Islam, Science and Evolution: Strengthening Belief in Times of Uncertainty


7 Nov 2015


Mohamed Ghilan

Mohamed Ghilan represents his viewpoint as both that of a scientist and that of a classically trained scholar of Islam.  In this video, he suggests that the academic study of Islam is part of the problem for university students losing their faith.

Yet he also finds the same problem in “every other field”.  It has caused him personal grief when he has written about biological evolution and Islam.  As a scientist, he understand that science is based on models, and some models are pushed harder in the popular media than others.  Ghilan suggests that the theory of evolution “has been hijacked by atheists.”  He states that he accepts the model that is the theory of evolution because it’s been working for 150 years.  He considers it God’s manifestation, a kind of revelation that is accessible to everyone.  But he also cautions religious scholars, that if they have not studied evolution as scientists, they should simply refuse to answer questions about it.

Ghilan also recommends not running away from doubt, which he considers a part of faith.  He urges Muslims to get involved with science, learn how to analyze texts and think critically about material.  He notes that people from other traditions, including atheists, say things that are correct.  “We have to judge the idea based on its merit, not based on its source.”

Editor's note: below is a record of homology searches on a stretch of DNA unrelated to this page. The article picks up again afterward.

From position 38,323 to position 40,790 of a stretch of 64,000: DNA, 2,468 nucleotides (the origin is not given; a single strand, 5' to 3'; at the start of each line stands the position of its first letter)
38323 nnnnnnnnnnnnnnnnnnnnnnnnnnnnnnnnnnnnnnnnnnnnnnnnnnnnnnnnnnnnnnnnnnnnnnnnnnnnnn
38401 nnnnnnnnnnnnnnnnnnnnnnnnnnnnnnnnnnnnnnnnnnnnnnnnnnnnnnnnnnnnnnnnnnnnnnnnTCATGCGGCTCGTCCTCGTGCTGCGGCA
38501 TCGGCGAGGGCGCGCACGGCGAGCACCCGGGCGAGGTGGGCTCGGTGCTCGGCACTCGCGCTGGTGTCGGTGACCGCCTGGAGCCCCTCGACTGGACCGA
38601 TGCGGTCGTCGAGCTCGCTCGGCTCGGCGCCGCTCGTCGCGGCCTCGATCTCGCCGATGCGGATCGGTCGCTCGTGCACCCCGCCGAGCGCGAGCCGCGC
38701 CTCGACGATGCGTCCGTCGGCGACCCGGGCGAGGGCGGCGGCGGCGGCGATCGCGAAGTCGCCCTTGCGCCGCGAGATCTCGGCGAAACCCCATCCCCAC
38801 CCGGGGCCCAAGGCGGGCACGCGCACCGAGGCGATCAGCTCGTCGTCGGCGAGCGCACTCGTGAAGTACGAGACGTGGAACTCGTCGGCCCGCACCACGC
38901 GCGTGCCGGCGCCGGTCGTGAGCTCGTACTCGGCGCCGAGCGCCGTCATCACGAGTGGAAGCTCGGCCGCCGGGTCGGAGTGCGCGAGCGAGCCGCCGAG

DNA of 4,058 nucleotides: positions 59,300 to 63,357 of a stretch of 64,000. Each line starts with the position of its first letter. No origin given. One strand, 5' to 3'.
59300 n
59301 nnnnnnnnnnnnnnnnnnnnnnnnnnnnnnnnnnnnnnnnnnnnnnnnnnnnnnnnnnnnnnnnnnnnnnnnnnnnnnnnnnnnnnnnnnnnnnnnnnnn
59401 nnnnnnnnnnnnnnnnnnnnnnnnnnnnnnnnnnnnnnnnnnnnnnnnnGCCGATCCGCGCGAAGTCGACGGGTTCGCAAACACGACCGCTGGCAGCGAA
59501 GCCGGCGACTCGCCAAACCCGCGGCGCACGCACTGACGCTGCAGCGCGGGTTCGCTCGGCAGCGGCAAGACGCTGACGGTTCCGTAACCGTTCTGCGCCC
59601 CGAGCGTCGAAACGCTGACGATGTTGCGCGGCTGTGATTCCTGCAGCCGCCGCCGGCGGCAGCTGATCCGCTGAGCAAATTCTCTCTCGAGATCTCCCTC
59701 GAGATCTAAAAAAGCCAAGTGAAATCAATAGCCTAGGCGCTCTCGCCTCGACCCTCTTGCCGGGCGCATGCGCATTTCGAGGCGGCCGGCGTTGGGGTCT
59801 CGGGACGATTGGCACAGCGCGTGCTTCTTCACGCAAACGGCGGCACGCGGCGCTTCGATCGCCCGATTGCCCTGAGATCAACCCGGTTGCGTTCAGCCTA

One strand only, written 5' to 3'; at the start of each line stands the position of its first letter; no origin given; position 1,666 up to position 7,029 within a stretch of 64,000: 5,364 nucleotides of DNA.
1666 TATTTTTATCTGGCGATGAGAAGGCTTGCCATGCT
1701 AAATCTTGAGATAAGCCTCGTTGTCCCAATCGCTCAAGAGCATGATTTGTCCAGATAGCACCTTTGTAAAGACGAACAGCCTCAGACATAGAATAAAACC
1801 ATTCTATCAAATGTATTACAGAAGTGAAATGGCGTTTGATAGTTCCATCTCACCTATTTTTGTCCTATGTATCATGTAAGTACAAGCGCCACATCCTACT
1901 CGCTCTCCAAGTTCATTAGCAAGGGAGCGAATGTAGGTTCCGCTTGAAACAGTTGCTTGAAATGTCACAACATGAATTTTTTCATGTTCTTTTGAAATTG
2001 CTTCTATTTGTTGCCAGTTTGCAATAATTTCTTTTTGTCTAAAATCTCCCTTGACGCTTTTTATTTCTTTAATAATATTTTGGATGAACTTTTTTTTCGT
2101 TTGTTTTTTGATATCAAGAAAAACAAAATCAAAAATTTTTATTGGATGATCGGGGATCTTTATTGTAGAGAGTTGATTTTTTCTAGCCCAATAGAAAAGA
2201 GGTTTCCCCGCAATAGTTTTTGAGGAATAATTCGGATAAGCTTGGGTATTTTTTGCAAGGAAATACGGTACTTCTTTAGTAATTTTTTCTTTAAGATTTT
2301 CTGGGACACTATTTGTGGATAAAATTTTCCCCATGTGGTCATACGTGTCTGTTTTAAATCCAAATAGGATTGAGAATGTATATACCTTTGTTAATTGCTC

This lecture was recorded at al-Madina Institute’s “Pearls of the Qurʾān” conference just outside Washington DC on April 3-5, 2015.


Islam:  Although Muslims may disagree with some of his points, Ghilan’s presentation of Islam is within the bounds of what Muslims have historically understood as acceptable.

Science:  The representations about science here are largely accurate.  Scientists might cringe at the label of “materialist mythology”, but in context, Ghilan is representing various levels of scientific communication, and valorizing only that which includes methodology and statistics.  The “mythology” label seems to be reserved for only the worst of popular science works, not science as a whole.

History:  There is insufficient historical material on which to base an evaluation.

About Mohamed Ghilan

Mohamed Ghilan, whose family traces their roots to Sudan and Yemen through Saudi Arabia, currently resides in Canada.  He received his bachelor of science in 2010, majoring in microbiology in Victoria, British Columbia.  At the same time, he began studying Islam as an academic pursuit, and speaking publicly on the topic.  In 2015, he earned a PhD in neuroscience, still at the University of Victoria.

Ghilan has maintained a connection with Al-Madina Institute, a non-profit educational institution based in the United States.

Ghilan is active on social media, with a YouTube channel and a Facebook page.  His former Twitter feed has been removed.  He maintains a blog/podcast, Andalus:  Finding Divinity in Modernity, for which he solicits donations on Patreon.


“Mohamed Ghilan”, web site, <>, accessed 4-6-18.

“Mohamed Ghilan”, Teachers, Al-Madina Institute, <>, accessed 4-6-18.

“Mohamed Ghilan”, Al-Jazeera, author profile (2013-14), <–.html>, accessed 4-6-18.

“Mohamed Ghilan”, LinkedIn profile, <>, accessed 4-6-18.